Q: Rate outgoing controller Betty Yee. What did she do well or not do well?

A: In my opinion, the comptroller was wrong to defend and assist a contractor who was trying to obtain a “no tender” state contract, especially during the COVID-19 pandemic. I have read the reports very carefully and fully support an independent investigation to make all the facts public. Sunlight is the best disinfectant.

If elected Comptroller, I will work hard to earn the public’s trust and restore the integrity of the office. The monitor should be the guardian of taxpayers and ensure that funds are disbursed based on merit and not insider dealings.

Moreover, I have long believed that state comptrollers for many years have failed to effectively use the office’s audit powers to promote transparency, and with it accountability, for the billions of dollars that California spends every year. We are spending hundreds of billions of dollars and many results are clearly sub-par.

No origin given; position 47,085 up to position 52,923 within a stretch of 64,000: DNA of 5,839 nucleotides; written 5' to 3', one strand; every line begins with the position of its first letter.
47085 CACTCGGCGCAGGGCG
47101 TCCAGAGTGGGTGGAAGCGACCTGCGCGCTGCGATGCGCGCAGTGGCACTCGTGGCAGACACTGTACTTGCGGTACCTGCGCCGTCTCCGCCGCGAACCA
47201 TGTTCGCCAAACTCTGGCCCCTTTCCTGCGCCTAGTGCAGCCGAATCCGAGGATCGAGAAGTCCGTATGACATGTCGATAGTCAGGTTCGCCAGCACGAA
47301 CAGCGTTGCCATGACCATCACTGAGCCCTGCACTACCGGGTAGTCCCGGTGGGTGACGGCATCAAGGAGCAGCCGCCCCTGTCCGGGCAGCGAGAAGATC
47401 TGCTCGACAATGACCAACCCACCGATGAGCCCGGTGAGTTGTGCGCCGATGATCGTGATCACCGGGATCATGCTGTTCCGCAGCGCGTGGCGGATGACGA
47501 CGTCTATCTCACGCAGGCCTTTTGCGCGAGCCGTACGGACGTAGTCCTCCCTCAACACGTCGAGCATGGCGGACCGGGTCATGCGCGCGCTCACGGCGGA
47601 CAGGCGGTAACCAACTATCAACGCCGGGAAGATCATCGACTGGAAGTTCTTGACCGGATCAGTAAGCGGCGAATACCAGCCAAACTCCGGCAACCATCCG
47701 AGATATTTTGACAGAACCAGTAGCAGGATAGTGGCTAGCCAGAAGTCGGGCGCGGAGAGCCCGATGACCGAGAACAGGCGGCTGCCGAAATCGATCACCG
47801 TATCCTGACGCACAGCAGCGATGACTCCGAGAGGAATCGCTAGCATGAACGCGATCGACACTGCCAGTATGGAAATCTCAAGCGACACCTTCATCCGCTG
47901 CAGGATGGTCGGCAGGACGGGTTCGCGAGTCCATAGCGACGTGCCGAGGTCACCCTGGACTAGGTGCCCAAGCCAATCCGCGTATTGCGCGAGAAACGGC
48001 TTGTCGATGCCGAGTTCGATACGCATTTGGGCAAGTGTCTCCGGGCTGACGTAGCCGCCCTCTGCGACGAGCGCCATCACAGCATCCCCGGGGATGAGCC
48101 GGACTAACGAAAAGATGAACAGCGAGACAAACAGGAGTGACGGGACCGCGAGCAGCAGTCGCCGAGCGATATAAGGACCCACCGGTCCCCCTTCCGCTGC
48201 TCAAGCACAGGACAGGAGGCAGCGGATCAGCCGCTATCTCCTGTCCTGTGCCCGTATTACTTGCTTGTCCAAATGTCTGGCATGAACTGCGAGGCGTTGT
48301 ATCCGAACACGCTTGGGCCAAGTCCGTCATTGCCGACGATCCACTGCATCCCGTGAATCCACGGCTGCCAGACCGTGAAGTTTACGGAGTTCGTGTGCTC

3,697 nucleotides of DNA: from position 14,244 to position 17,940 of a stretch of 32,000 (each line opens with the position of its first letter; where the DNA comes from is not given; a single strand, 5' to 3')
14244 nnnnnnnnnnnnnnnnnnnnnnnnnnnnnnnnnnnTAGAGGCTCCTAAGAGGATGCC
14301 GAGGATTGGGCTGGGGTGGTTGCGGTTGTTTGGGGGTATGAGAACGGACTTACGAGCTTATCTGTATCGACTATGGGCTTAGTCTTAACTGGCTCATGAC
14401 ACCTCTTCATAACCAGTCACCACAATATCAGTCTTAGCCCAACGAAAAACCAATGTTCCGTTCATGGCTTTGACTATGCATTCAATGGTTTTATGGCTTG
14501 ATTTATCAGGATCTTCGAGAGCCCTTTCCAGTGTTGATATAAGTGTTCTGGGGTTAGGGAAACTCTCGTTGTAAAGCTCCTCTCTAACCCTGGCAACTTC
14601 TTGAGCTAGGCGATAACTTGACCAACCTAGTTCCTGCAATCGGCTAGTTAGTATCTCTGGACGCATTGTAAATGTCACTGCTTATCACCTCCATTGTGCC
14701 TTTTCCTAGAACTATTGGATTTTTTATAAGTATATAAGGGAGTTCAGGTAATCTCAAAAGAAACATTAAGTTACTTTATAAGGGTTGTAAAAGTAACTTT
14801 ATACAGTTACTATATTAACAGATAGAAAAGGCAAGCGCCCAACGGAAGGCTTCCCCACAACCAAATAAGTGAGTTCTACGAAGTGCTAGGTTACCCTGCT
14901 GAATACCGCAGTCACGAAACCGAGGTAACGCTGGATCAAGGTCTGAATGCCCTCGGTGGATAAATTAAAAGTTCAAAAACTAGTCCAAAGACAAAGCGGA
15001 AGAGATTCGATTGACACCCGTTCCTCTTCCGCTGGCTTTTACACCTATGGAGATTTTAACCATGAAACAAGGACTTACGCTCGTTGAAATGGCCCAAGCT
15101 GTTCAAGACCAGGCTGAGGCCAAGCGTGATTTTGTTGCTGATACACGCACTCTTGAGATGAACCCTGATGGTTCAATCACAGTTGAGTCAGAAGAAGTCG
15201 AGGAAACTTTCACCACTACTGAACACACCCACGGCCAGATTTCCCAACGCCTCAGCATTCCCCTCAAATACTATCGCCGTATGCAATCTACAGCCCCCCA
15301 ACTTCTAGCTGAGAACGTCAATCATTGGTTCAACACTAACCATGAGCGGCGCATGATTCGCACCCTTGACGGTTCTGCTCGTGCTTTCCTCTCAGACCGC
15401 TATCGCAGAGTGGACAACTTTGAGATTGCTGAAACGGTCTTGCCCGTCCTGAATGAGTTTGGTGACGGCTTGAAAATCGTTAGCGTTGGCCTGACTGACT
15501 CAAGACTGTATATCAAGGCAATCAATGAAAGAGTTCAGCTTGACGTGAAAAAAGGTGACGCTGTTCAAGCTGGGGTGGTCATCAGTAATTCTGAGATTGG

A few examples: We’ve spent billions to help the homeless — and it’s getting worse. Most of the state budget is devoted to education. We have great schools, but we also have over 500 failing schools. We have spent billions more on drought relief and wildfire prevention.

Even our most laudable goals are meaningless if the programs designed to achieve them fail. California needs an activist comptroller who isn’t afraid to pull back the curtain on how our taxes are spent so that the legislature and the public can honestly assess efficiency, eliminate waste, fight fraud and remedy any deficiencies.

Q: California’s payroll computer system is outdated and previous controllers have not been able to resolve the issue. What would you do, if any?

A: Just as the comptroller’s job is to demand honesty and transparency from the state and its agencies, the public has every right to expect the comptroller’s office to pass the same test.

I would start with an independent assessment followed by full public disclosure of all deficiencies in the state payroll system.

Then I would set out a clear path to improve the system with metrics to measure progress and clear timelines for meeting milestones and completion. The whole process would, of course, be public and fully transparent. My office would issue regular progress reports and we would invite the Legislature, the press and the public to see how the rebuilding of the state payroll system is progressing.